Many know I've always been a fan of all things British, so I am in ‘seventh heaven' with all the references to Oxford University and the local haunts, Meadowford-on-Smythe, traditional fare for tea and treats, and an easy-to-follow recipe included for my own afternoon tea menu. It is 'jolly good’ fun!
3 of 3 people found this review helpful
Where does The Oxford Tearoom Mysteries Box Set Collection I rank among all the audiobooks you’ve listened to so far?
What a great collection, you get 3 stories in this bundle and all are fun and enjoyable.
All Butter ShortDead
This is the first and start of the oxford tea room mysteries so is a great book to start with as
it explains how Gemma ends up with the tea room, but she also has to solve her very first mystery where she is the number one suspect. It is shorter than the other stories but is a good start as to what the listener is in store with these mysteries, lots of laughs, suspects and red herrings
Book 1 A Scone to Die For
I enjoyed this, with all the cosy mysteries set in America it was a nice pace to listen to a story set in England. Even though it was set in Oxford you could picture it happening in any country village and imagine the local busybodies poking there noses in, in order to help solve the mystery resulting in some humour sprinkled tho the book.
Book 2 Tea with Milk and Murder
There were lots of suspects and even though I had guessed the killer about mid way through the book is was still fun listening to Gemma trying to work out who the culprit was and keep her friendship, love life and sanity in one piece.
I love the extra characters namely her mum (who loves Gemma and instead of telling her that, she shows it buying things....normally with things THAT nobody wants) and the old ladies (who know everybody and try to help Gemma by solving the crime first and getting in trouble) as they add a humours side to the stories.
It is the same narrator through out the books which is a plus as she is very good, having different voices and tones for the characters .
I received a free copy in exchange for an honest review,
3 of 3 people found this review helpful
Three books in one - what's not to like....
I liked the characters and storylines. Gemma's mother is great ! A real character.
I listened to these immediately in a row and look forward to the next ones.
The only thing that made the performance not a 5 was the bad pronunciation of psychopath as psychoparrrrrrth. Just no !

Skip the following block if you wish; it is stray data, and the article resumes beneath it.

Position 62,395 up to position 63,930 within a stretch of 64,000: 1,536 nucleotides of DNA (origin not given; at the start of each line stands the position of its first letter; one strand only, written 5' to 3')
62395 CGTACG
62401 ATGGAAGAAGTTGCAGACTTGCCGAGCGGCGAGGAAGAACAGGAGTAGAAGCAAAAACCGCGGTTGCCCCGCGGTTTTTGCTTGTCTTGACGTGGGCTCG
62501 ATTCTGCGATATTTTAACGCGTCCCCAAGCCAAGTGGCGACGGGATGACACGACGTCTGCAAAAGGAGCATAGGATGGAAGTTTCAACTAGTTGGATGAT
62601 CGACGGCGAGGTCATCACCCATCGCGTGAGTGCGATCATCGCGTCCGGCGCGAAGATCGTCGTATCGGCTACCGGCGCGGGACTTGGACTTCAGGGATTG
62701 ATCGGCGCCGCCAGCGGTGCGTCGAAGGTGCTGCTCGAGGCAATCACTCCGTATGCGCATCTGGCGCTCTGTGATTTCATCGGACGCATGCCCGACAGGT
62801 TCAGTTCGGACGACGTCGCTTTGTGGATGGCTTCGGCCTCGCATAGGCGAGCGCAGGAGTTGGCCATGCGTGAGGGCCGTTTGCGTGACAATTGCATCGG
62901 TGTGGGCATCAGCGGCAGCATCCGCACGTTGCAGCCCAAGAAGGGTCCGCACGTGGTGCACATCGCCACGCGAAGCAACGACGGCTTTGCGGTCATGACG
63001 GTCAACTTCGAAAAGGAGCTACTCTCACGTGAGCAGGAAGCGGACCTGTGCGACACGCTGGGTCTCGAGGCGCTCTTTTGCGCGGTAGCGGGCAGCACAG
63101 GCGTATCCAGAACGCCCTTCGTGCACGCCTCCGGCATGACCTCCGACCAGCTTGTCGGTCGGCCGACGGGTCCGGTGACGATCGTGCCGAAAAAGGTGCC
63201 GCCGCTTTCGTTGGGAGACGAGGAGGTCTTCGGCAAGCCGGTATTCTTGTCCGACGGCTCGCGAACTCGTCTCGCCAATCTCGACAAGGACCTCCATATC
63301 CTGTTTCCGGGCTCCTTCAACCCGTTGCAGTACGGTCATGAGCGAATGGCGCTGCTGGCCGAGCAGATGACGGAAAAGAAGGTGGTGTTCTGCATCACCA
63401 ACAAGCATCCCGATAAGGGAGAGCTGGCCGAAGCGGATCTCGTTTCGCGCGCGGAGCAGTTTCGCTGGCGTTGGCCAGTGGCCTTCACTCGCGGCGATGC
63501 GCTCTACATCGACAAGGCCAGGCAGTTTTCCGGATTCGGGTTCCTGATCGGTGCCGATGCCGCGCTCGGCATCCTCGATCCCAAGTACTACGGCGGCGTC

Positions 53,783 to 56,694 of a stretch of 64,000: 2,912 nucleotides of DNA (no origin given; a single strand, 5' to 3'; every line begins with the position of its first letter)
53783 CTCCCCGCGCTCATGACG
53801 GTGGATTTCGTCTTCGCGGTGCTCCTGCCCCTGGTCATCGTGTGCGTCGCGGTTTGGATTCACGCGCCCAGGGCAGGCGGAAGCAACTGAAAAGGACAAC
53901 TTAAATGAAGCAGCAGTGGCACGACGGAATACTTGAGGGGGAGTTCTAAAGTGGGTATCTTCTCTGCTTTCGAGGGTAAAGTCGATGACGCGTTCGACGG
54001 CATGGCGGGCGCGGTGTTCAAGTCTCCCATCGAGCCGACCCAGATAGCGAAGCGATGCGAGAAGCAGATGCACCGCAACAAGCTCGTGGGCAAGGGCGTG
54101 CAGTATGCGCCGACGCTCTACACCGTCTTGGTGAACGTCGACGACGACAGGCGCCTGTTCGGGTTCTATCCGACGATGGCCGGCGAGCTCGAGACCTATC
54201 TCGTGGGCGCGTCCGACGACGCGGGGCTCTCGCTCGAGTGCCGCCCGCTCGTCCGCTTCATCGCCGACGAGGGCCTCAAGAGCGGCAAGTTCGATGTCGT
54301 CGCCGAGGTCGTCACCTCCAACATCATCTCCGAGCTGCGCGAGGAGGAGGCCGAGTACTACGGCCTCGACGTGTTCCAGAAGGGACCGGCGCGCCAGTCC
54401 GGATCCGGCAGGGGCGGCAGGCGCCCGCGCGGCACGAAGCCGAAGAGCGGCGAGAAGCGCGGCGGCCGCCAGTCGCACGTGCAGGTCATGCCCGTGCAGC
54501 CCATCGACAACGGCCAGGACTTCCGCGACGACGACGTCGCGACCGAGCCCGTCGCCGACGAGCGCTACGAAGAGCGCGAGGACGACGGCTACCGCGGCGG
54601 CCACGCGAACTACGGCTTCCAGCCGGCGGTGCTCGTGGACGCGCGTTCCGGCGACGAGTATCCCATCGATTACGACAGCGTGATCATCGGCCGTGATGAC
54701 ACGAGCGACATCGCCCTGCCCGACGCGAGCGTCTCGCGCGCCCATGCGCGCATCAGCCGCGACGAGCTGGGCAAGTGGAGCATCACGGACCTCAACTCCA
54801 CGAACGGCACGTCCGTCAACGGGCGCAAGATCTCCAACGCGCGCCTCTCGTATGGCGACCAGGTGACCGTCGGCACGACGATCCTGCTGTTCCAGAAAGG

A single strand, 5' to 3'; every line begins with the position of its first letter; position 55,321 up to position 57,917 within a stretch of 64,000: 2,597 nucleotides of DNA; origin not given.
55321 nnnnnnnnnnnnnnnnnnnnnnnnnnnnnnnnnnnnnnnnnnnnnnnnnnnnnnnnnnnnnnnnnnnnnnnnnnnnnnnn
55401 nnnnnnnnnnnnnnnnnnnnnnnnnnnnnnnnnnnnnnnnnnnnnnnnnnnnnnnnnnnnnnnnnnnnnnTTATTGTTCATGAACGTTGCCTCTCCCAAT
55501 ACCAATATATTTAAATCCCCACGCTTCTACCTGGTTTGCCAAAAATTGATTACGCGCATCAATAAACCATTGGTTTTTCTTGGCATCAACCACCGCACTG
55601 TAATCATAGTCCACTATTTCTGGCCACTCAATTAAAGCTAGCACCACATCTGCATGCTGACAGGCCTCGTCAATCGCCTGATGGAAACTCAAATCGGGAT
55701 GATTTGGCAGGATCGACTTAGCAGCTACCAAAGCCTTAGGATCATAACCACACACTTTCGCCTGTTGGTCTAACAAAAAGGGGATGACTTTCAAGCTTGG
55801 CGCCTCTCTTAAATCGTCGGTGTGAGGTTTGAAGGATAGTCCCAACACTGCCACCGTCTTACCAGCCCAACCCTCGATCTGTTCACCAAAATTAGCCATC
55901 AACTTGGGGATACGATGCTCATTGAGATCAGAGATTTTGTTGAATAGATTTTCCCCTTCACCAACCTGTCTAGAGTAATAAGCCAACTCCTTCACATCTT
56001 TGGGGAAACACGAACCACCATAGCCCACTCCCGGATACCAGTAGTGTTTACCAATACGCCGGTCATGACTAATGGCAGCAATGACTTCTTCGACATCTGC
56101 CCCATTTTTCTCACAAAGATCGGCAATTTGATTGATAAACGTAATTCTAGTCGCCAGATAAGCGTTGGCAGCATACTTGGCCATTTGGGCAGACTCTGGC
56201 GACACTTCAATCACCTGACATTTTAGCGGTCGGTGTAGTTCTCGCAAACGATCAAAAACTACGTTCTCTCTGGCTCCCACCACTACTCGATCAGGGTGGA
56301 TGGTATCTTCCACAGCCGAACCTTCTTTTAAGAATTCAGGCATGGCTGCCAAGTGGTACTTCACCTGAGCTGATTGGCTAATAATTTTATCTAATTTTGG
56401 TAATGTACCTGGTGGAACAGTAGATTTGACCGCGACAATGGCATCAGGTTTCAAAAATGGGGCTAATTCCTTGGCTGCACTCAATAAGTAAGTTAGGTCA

A nice introduction to the characters and a little glimpse into the early days of the tea room and Gemma's first ever mystery. A fun read with all my favourite characters. The old biddies lend a helping hand to solve the murder, and Muesli, the cat, makes an appearance as well.
A Scone to Die For
A brilliantly penned mystery with lots of humour.
There are many things that I loved about this book. The author's sense of humour really shines through in this book. I don't usually find the circumstances surrounding a murder to be humorous but I couldn't help it with this one. The murder victim was discovered in the courtyard of Gemma's tearoom with one of her scones shoved in his mouth. I didn't feel too badly about him as he was such a nasty character to begin with.
I loved that Gemma wasn't the only amateur sleuth trying to solve the murder. The 'Old Biddies' proved helpful on occasion and more often a source of hilarity. Gemma's mother is also a great, eccentric character. Between her matchmaking schemes and forever forgetting her Ipad password she injects another layer of humour into the story.
I liked the romantic subplot in the background of the story. I'm not sure Devlin deserves to have a second chance with Gemma this early in the series so I was glad that she has other options to play with. I hope Devlin suffers a little bit before/if they end up together.
The murder mystery itself was well thought out and had an element of suspense which I really enjoy. I also had no clue who the killer was until it was revealed in dramatic style.
The really important and huge mystery of where Muesli the cat disappeared to also came to a timely conclusion and I was (spoiler alert!) relieved that he was okay.
Tea With Milk and Murder
Gemma, once again, lands herself in hot water when she investigates a murder that takes place during her friend's art exhibition. There are plenty of suspects to choose from and her friend's new boyfriend is number one on her list. There are plenty of twists in the story and I was as surprised as Gemma was with the identity of the murderer.
In addition to the mystery, the funny side stories involving Gemma's mother working in the tearoom make for delightful and entertaining reading. Luckily, Gemma has the 'Old Biddies' on hand when things start to fall apart. They keep their noses firmly in other people's affairs and pour tea at the same time.
I love the way Muesli, the cat, is written into the story and comes to the rescue at just the right moment.
There are some developments in Gemma's love life as well but I'm hoping this aspect isn't rushed too quickly to a happy ending for her and Devlin as I am enjoying their little arguments as well as her mother's matchmaking attempts.
Oxford is described in such warmth and detail that it makes me want to hop over for a weekend, take a walk around and drop in for tea.
I can't wait for the next book in the series.
I voluntarily reviewed a gifted copy.